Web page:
Federal Appeals Court Judge Sonia Sotomayor was confirmed today by the US Senate as the 111th justice to sit on the US Supreme Court. She joins the 8 other justices currently in service to ensure a complete 9-member Court for the opening of the next session in October. Justice Sotomayor will be only the 3rd woman to hold a position on the Supreme Court and has made history as the 1st person of Hispanic ethnicity to win confirmation.
9 Republican senators joined with the Democratic majority to give Sotomayor a 68 to 31 margin of confirmation. The only senator not to cast a vote is Democratic Massachusetts senator Ted Kennedy, who is fighting a serious brain tumor and was unable to participate in the vote. Every other Democratic member (57) voted to confirm Judge Sotomayor, as did Bernie Sanders of Vermont and Joe Lieberman of Connecticut, the two independents who caucus with the Democratic majority.
She will be sworn in on Saturday. At 55 years of age, Sotomayor is the most recent young addition to the Court, a fact which means her presence may be intended by Pres. Obama to serve as counterbalance to the more conservative justices named by his predecessor. Because she is replacing one of the more “liberal” members of the Court, it is not expected that Justice Sotomayor will shift the ideological balance of power on the Court.
Presiding over the historic vote itself was the newest addition to the US Senate, Sen. Al Franken (D-MN). Sen. Patrick Leahy (D-VT), chairman of the judiciary committee, said Sotomayor’s confirmation is “the American dream” realized. Majority leader Sen. Harry Reid (D-UT) said he was confident Justice Sotomayor would bring “good judgment” to the Supreme Court. Pres. Obama said her confirmation, including the historic achievement for an accomplished Hispanic jurist, is one more step toward “a more perfect union”.
Today is a historic day for the American people. With the confirmation of Judge Sonia Sotomayor to the Supreme Court of the United States, the American people will gain a justice with broad legal and judicial experience. Having worked as a big-city prosecutor, corporate litigator, a federal trial judge, and an appellate judge on the Second Circuit Court of Appeals, Judge Sotomayor brings a keen legal mind, a commitment to the Constitution, and more judicial experience to the high court than anyone confirmed in the last 70 years.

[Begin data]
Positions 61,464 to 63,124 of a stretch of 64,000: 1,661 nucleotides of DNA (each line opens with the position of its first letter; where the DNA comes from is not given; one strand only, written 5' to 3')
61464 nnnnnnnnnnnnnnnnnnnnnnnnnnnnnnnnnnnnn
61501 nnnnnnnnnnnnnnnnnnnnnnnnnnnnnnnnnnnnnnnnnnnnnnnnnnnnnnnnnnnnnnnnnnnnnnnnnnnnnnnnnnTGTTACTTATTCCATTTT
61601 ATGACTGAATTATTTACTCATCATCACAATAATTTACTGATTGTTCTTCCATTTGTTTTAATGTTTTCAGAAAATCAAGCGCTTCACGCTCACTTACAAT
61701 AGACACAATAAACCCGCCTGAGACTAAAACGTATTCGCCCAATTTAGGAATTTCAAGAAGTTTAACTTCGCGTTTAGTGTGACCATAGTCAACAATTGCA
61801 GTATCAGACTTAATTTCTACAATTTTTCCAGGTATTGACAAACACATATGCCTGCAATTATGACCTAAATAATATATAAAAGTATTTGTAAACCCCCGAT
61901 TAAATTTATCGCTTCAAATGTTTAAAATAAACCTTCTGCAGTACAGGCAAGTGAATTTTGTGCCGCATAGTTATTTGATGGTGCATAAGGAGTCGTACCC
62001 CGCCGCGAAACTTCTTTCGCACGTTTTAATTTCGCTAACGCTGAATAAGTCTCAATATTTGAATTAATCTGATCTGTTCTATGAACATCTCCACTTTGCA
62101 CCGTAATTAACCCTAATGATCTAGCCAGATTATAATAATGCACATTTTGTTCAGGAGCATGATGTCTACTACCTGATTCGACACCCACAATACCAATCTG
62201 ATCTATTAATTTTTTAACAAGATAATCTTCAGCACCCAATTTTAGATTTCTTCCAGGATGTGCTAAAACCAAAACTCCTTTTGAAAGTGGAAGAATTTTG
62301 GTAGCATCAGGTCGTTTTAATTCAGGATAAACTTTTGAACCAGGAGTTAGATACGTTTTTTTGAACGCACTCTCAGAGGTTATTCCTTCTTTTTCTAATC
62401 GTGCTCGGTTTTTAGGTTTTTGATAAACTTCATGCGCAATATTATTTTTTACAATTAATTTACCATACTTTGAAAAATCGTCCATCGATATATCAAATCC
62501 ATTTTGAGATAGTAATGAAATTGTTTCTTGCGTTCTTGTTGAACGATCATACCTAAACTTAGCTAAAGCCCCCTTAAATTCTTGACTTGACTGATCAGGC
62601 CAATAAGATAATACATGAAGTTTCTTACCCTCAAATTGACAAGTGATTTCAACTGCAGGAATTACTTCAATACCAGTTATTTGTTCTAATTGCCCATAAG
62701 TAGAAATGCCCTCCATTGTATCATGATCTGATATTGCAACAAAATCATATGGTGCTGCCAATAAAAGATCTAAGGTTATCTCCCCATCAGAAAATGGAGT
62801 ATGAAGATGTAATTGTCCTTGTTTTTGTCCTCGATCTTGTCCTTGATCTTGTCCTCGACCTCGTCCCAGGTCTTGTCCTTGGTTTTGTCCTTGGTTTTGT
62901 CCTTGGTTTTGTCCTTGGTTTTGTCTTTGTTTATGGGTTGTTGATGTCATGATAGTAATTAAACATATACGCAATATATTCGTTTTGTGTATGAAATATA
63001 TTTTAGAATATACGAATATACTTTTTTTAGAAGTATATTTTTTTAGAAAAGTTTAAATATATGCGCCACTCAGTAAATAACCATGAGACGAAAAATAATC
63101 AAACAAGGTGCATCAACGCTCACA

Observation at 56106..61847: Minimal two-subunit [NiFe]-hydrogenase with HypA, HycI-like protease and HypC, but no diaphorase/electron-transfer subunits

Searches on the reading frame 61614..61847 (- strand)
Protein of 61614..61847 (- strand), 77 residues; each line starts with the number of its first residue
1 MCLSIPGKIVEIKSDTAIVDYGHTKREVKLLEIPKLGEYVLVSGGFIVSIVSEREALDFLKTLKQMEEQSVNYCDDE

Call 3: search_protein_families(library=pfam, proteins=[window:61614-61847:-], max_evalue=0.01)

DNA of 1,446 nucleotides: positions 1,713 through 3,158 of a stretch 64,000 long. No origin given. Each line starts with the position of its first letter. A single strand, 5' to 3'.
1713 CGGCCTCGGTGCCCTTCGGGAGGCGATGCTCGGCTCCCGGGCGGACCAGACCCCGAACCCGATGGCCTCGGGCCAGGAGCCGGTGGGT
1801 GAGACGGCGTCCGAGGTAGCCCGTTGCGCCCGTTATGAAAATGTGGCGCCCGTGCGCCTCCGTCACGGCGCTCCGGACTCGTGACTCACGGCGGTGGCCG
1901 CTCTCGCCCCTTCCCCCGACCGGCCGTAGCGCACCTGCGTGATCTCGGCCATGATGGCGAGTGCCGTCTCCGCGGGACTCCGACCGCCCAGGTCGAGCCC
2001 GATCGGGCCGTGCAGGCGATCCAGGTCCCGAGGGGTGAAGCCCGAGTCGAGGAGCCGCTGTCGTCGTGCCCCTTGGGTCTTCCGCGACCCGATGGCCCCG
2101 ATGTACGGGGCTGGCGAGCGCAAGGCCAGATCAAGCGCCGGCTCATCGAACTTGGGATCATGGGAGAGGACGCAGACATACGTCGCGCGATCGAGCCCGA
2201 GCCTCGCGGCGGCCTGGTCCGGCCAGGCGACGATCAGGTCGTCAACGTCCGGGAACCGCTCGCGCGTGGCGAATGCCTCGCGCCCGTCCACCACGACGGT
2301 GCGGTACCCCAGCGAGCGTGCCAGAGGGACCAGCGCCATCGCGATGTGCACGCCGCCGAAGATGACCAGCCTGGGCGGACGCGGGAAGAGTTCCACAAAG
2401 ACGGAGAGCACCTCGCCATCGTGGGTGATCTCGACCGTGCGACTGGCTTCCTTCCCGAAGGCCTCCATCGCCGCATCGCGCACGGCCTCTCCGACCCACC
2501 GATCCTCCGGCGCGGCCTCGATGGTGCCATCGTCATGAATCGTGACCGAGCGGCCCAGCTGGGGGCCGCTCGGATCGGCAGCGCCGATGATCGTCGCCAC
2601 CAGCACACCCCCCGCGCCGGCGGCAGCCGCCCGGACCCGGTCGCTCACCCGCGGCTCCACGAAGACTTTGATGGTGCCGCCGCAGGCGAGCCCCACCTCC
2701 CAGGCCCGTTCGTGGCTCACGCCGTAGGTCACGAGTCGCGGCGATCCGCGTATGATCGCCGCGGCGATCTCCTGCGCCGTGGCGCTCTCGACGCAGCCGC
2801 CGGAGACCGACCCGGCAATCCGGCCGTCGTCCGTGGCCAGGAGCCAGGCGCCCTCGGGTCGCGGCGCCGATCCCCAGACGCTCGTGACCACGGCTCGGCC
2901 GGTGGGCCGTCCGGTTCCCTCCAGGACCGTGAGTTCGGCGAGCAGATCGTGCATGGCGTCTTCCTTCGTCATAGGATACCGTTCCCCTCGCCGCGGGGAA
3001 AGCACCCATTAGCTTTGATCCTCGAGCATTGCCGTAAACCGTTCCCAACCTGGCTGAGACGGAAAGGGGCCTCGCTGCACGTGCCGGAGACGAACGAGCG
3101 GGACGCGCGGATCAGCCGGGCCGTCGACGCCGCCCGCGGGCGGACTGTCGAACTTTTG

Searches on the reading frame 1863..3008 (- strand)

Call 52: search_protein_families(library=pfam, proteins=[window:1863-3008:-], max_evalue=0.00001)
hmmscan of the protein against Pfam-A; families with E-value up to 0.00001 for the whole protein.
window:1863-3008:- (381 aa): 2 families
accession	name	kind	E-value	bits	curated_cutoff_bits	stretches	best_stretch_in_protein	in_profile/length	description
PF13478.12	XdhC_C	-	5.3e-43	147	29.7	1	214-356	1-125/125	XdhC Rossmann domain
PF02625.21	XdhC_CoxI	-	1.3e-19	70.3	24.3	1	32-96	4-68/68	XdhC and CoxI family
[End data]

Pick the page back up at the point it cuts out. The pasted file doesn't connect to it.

Sotomayor’s confirmation was smoother than the most recent confirmation, which elevated Samuel Alito to the Supreme Court. Alito received just 58 total votes to confirm, against 42 opposed to his confirmation. Numerous constitutional rights groups called for Democrats to filibuster until Alito’s nomination was withdrawn, and he was unable to convince most Democrats that he would follow the provisions of the Constitution more closely than his own personal political philosophy.
Sotomayor’s confirmation is being treated as history in the making, with Janet Murguía, head of the National Council of La Raza, saying “August 6, 2009 marks a watershed moment for this great nation, and it is a date that will quickly take hold in the memories of millions of Hispanic Americans of all ages and backgrounds”. Sotomayor enjoyed the more centrist-progressive momentum that brought Pres. Obama to office, and Republicans opposed to her nomination raised almost no substantive objections to her record, despite 31 senators seeking to oppose her on rhetorical-ideological grounds.